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Sunken Boats and Tires Removed From Gowanus Canal as Cleanup Starts

By Leslie Albrecht | October 25, 2016 8:43am
 An EPA official and a contractor watch the first day of debris removal from the Gowanus Canal waterfront walkway behind the Whole Foods on Third Avenue and Third Street.
An EPA official and a contractor watch the first day of debris removal from the Gowanus Canal waterfront walkway behind the Whole Foods on Third Avenue and Third Street.
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DNAinfo/Leslie Albrecht

GOWANUS — Brooklyn's most notorious waterway started coughing up some of its sunken secrets Monday with the start of debris removal on the Gowanus Canal, though the haul will probably yield more urban trash than historical treasure, U.S Environmental Protection Agency officials said.

Contractors will use a 100,000-pound hydraulic excavator perched atop a massive barge to pluck a rusting boat hull and other detritus out of the polluted canal's Fourth Street turning basin, a key step forward in the canal's $506 million Superfund cleanup, EPA officials said Monday.

Contractors started work on removing large debris from the Gowanus Canal on Monday in the Fourth Street turning basin, behind the Whole Foods.

After debris removal, work will start next year on the next big step in the Superfund cleanup: dredging contaminated sediment out of the canal.

Debris removal on the Fourth Street turning basin will happen over the next three to four weeks and will remove objects in order from largest to smallest. Sonar scans of the canal's floor revealed 36 "large objects" in the turning basin, including "two boat wrecks, eight support pilings, a tree and 25 other items that measured greater than five feet across,” EPA officials said.

"There may be some surprises," said EPA's community involvement coordinator Natalie Loney, but she said most of the waterlogged refuse will probably just be the typical garbage in city waterways, such as hubcaps and shopping carts.

Officials also expect to remove numerous old tires, bikes and at least one art project. Harvest Dome, an eco-themed floating sculpture, sank in the Fourth Street turning basin in 2015.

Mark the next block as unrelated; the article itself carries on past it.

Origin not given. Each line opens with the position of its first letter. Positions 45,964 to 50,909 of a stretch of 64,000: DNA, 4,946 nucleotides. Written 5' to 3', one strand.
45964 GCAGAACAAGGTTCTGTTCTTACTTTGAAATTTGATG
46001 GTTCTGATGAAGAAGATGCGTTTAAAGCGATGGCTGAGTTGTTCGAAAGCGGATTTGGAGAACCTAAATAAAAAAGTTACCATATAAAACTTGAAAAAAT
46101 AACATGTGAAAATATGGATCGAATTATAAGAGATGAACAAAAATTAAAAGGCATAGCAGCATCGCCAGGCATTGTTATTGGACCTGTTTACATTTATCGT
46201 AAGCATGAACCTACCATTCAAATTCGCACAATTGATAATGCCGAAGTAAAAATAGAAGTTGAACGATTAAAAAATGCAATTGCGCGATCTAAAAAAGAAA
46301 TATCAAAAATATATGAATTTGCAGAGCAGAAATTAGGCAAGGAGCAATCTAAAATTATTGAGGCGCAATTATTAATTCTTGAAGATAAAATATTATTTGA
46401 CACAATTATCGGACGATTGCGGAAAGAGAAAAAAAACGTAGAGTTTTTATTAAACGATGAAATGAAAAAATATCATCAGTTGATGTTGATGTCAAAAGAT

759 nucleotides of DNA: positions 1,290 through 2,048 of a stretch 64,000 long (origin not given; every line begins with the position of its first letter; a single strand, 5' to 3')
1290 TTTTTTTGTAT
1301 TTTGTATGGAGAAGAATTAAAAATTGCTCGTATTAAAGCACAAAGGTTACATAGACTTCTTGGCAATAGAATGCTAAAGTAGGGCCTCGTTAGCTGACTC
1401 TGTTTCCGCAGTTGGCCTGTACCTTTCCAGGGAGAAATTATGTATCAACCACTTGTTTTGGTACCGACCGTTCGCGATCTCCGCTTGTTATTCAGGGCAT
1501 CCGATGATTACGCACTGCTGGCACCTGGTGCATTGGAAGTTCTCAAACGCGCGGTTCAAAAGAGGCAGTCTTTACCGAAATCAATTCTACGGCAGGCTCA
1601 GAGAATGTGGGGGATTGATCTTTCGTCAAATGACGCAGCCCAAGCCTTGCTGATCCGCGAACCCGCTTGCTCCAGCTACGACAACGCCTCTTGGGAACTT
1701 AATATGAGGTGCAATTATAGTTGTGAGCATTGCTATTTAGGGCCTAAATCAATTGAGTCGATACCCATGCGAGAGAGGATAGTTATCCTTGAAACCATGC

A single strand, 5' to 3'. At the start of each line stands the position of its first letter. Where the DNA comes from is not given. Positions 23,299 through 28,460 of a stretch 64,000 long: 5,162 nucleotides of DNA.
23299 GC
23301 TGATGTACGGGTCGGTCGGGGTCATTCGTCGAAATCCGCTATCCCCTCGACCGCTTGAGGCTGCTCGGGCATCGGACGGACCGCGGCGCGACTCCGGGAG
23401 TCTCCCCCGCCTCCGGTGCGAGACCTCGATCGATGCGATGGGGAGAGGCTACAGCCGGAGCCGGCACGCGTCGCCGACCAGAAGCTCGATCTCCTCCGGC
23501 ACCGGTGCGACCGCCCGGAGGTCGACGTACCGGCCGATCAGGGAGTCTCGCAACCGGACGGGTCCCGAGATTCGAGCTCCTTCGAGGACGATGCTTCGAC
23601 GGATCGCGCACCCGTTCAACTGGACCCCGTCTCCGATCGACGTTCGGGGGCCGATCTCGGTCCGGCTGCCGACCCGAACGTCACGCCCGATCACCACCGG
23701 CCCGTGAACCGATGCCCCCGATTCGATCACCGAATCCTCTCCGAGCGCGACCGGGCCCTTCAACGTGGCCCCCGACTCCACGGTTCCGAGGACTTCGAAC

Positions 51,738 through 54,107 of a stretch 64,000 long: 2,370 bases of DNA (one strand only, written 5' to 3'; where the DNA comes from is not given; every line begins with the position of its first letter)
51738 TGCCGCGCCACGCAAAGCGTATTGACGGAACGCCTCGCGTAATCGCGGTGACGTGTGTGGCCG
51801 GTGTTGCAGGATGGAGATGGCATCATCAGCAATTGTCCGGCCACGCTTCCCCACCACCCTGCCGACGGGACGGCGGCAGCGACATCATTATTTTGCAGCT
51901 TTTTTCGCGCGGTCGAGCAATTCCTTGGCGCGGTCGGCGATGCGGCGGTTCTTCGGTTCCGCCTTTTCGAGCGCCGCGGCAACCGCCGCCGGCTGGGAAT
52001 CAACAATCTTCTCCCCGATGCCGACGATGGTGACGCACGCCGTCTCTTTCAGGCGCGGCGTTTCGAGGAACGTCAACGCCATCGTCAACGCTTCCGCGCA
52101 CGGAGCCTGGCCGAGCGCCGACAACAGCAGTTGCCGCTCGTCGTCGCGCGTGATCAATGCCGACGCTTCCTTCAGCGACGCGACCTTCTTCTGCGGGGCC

A 2015 photo of the sunken Harvest Dome art project and an old ship hull, which are among the large debris that will be removed from the Gowanus Canal starting this week.

The debris removal in the Fourth Street turning basin is a pilot project that will let contractors test techniques and figure out which ones should be used for getting junk out of the rest of the canal, officials said. The debris has to be taken out because it could interfere with dredging if it was left in place.

Items that are removed from the canal will be sorted into recyclables and landfill materials, then transported by barge to facilities that can handle hazardous waste. Air quality monitors will track whether the process poses a health risk for workers or local residents.

Progress was slow on the first day of debris removal Monday. Contractors with Sevenson Environmental spent the first couple of hours positioning two massive barges that had been pushed into the canal by tugboats after a trip from the Erie Basin Marina in Buffalo. By the third hour, a red claw-like grapple at the tip of an excavator's 60-foot arm had delved into the murky canal and pulled up a modest pile of old-looking boards.

Despite the seemingly leisurely pace, EPA officials said Monday that the overall Superfund cleanup in Gowanus is moving rapidly. The entire cleanup is expected to be finished around 2022, officials said.

"This is actually pretty fast in terms of a cleanup," Loney said. "We're really excited to see the start and more importantly, I think the Gowanus community is really excited."

Monday's debris removal took place behind the Gowanus Whole Foods, giving people munching on kale salads at the store's outdoor cafe a front-row seat to the long-awaited cleanup of the canal, which was first declared a Superfund site in 2010.

Lifelong Carroll Gardens resident Anthony Pugliese watched from the grocery's rooftop bar. He said people like to joke about finding Mafia-related bodies in the canal, but he thinks much older artifacts would be far more interesting.

"I would love to see them find stuff from the Revolutionary War. I'd like to see some cannon balls come up, or maybe a musket," Pugliese said.

"But the odds are they'll find skulls connected to cement," joked Pugliese's friend Joe Ameroso.

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